In social networking, indeed in all Web activities, quality comes from consistency – consistent messaging, consistent statements, and even consistent imaging.
Some time ago, one of my colleagues was rather shocked when, upon receiving one of my calls on his Andriod phone, he was greeted with an image of my face. He didn’t take the picture, nor did he program his phone to do anything out of the ordinary when I called him. So how did his phone get my picture? It was automatically displaying my globally recognised avatar or—Gravatar.
As the Gravatar site puts it:
Your Gravatar is an image that follows you from site to site appearing beside your name when you do things like comment or post on a blog. Avatars help identify your posts on blogs and web forums, so why not on any site?
This is very different from the “avatars” used on the popular but time-consuming Second Life site (http://secondlife.com/whatis/avatar/). Gravatars are a handy means of presenting yourself consistently throughout the Web – this can have great professional value.
Gravatar is a hosting service which allows you to upload, edit and manage avatar images and associates them with your email address and makes them publicly available. This way, any person, device or software with your email address can request a copy of your avatar from the Gravatar servers and can use your personal avatar image to identify your online presence. Blog posts, cell phone calls, smart TV accounts, and alike will access your Gravitar and use it to identify you.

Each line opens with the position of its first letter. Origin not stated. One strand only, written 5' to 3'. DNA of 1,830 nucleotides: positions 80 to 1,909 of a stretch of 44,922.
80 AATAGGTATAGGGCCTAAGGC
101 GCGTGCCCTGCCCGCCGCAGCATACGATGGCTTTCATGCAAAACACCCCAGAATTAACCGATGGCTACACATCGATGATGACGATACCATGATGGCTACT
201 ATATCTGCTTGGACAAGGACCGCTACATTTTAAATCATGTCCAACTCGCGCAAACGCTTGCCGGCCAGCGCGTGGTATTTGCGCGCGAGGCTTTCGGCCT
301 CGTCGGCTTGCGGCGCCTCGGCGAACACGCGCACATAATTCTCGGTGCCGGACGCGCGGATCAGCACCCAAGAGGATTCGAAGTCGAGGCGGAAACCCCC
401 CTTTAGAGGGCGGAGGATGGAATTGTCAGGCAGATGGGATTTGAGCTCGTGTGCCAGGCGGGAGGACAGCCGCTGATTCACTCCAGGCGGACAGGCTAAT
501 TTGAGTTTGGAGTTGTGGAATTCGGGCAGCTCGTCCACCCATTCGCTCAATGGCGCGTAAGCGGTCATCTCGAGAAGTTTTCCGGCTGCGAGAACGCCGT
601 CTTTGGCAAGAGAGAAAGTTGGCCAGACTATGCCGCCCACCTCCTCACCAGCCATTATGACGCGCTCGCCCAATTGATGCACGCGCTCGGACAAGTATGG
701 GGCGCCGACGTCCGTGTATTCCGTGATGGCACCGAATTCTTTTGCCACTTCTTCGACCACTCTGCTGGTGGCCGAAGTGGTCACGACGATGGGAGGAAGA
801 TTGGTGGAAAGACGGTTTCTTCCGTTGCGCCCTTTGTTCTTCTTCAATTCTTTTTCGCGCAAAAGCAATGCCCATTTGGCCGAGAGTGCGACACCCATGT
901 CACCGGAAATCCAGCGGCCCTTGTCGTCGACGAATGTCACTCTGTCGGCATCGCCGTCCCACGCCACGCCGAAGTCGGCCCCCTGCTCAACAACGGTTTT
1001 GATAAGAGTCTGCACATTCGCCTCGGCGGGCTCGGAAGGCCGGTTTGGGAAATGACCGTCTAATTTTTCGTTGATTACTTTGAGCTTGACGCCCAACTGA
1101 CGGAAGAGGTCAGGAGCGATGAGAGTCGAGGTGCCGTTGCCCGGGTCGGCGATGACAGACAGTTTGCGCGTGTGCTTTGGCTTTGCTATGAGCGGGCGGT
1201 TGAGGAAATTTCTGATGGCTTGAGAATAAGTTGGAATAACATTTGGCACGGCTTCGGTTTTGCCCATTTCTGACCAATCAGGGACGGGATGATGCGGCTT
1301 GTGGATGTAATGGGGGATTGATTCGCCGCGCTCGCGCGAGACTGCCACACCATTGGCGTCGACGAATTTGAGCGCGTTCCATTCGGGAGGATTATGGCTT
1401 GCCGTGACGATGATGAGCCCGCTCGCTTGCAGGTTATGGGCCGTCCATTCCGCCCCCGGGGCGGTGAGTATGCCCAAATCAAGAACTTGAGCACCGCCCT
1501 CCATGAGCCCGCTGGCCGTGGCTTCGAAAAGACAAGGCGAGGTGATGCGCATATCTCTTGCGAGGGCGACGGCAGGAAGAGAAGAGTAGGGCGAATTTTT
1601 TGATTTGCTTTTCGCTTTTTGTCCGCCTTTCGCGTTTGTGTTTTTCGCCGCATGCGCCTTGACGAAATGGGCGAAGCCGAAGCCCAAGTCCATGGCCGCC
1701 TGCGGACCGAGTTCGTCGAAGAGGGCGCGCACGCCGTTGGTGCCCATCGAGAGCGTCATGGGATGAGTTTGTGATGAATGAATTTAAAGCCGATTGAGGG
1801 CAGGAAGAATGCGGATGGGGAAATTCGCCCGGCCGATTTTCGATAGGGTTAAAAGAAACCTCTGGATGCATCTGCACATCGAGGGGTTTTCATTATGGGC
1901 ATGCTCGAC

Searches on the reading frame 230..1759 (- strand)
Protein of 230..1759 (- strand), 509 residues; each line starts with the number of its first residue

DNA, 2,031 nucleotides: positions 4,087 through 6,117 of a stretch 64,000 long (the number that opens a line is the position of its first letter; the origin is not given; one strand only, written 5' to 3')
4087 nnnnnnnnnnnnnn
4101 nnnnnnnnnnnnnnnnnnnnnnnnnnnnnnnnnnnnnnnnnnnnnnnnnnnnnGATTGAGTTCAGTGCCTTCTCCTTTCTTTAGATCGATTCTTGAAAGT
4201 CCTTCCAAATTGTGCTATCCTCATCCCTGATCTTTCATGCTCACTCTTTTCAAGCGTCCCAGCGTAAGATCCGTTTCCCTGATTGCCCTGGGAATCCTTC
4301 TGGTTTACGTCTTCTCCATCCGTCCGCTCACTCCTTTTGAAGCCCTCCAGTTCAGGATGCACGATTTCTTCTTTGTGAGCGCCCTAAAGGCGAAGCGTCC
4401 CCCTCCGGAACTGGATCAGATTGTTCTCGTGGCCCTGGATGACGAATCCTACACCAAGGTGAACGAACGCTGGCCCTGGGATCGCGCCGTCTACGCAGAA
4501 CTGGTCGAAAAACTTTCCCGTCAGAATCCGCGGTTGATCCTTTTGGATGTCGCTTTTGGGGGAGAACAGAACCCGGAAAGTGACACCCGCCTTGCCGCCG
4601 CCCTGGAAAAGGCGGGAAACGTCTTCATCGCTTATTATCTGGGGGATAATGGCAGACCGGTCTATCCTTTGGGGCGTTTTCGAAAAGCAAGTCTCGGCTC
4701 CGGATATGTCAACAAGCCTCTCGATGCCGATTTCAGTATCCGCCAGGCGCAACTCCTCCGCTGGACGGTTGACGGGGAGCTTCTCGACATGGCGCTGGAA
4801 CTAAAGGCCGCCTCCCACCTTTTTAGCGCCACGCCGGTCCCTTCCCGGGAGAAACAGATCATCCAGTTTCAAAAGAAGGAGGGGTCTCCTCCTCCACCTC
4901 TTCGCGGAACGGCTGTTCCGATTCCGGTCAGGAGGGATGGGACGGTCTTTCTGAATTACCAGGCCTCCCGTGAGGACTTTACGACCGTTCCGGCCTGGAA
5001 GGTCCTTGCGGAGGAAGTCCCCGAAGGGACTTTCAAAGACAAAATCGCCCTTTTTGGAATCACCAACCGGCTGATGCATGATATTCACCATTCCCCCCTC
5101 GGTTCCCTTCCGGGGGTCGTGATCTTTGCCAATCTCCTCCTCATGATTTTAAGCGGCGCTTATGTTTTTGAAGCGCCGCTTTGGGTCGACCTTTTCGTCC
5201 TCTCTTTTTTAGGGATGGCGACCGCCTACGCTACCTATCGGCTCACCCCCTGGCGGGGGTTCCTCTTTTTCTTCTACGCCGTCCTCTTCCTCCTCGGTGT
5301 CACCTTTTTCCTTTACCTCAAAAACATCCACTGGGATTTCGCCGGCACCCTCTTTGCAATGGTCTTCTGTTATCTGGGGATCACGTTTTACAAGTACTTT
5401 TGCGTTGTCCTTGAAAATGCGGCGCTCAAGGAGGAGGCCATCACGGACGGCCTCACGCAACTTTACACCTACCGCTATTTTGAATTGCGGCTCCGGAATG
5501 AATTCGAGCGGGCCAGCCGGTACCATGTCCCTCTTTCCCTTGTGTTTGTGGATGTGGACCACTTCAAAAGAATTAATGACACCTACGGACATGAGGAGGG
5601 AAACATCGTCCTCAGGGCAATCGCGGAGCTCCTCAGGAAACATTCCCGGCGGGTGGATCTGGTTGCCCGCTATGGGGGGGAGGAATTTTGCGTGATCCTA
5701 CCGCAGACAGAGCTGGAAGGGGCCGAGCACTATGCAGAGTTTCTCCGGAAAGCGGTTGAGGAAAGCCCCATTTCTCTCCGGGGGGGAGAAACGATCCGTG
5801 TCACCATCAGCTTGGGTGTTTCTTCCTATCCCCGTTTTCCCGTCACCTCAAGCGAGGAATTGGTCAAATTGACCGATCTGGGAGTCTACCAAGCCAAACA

Here on the right is an operating gravatar as used on a page of articles by Don Tapscott, a leading expert in how technology influences business and society, on which his gravatar appears at the top beside his name.
Gravatar enabled sites are common place these days. Blogs, forums, social media and public opinion sites can display your customised image with your content which uniquely identifies you. It allows you to add a visual element to your online identity. Because they are dynamic, if you decide to change your Gravatar, it will be automatically updated retroactively everywhere it was used.
There are real professional benefits to being able to manage your online presence in this way. As Maggie Fox, founder of Social Media Group (http://www.socialmediagroup.com/) told the audience at a Wired Woman Society event (https://whatsyourtech.ca/2010/01/29/digital-networking-prelude-to-a-handshake-not-a-replacement):
“Choose one professional photo and use it consistently. Further, keep a consistent presence on networks, including your photo, but also in terms of contributions offering your points of views on topics.”
Here’s a blog post about Maggie Fox in which author Allison Boyer takes Maggie’s advice by placing her gravatar beside her bio at the bottom – and there is the same garavatar on the left.
WhatsYourTech.ca is a Gravatar enabled site. If you want to try it out, sign up for a free Gravatar and set up your account. Then, post a comment here to show it off! You don’t have to do anything special. When you fill in your email address to post a comment, our website will automatically display the Gravatar associated with your email address beside your comment.